NHS Evidence was created to replace the NHS’s National Library for Health. I was disappointed when it was released as it appeared little more than a clone of TRIP. I was hoping for something more innovative to help support clinicians better and also to push the search agenda along – there is nothing like robust competition to stimulate innovation.
I have undertaken a number of Freedom of Information requests and have found out some interesting facts (click here to see the requests and responses).
What I found is as follows:
- The budget for NHS Evidence in 2010/11 is £24,438,000
- The number of searches this year is 15,811,716 (based on the average monthly figures for February to April 2010 multiplied by 12)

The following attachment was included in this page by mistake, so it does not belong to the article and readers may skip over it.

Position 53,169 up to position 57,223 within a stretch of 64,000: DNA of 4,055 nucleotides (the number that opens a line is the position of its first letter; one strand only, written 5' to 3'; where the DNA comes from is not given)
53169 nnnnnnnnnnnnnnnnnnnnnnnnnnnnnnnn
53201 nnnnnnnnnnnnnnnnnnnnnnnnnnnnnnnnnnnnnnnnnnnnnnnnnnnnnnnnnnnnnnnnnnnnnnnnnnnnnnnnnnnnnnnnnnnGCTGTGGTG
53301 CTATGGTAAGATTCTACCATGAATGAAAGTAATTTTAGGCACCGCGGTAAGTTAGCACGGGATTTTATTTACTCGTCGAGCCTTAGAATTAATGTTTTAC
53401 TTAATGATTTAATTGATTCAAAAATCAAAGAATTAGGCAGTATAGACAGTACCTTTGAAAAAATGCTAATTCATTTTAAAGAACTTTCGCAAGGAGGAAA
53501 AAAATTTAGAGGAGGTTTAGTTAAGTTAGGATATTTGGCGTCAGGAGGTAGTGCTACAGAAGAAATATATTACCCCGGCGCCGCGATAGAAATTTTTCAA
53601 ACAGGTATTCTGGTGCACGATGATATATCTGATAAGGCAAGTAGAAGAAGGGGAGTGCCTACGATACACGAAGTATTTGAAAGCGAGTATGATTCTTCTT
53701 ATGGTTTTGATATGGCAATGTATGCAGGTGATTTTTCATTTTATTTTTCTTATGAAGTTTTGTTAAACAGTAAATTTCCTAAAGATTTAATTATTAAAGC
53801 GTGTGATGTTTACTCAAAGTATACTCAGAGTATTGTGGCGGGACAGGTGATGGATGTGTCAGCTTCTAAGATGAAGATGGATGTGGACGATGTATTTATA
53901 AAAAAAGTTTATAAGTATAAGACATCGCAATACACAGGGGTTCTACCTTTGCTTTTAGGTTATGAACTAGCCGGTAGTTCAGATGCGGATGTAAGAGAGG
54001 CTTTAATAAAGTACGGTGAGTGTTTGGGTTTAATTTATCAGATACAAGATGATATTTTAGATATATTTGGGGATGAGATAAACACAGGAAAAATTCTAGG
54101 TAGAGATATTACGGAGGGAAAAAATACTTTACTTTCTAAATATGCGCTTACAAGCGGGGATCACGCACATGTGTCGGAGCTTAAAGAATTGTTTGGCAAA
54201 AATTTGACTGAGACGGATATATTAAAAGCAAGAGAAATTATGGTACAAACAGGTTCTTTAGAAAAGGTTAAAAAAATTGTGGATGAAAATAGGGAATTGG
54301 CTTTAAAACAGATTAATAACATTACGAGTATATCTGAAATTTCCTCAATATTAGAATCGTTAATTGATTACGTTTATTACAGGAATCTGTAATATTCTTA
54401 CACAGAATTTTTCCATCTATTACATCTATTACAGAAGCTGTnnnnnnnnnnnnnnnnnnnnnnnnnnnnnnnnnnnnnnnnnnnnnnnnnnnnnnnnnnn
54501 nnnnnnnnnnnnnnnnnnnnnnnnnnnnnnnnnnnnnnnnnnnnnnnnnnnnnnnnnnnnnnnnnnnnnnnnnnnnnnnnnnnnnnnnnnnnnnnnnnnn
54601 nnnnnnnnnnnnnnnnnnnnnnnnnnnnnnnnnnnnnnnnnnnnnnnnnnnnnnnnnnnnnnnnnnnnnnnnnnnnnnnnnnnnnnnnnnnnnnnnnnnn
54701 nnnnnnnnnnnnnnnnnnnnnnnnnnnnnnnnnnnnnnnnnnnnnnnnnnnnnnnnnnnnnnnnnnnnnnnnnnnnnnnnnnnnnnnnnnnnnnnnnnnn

- This means a cost per search of 154p
By comparison, this is how TRIP stacks up:
- The budget for 2010/11 (for our search engine) – £45,000
- The number of searches this year is 8,058,648 (worked out using the same figures and method as above.
- This means a cost per search of 0.56p
Therefore, each search on NHS Evidence is 276 times more expensive than TRIP!
Why I raise this is not to rubbish NHS Evidence, although the figures are unflattering. It’s more a feeling that it highlights the limitations of search. Is this the law of diminishing returns? Is search really the answer to clinical uncertainty? I’m increasingly convinced that search is not the solution, irrespective of how much money you throw at the problem.
I’d love to have any comment on the above, are my conclusions sound? Do the figures add up?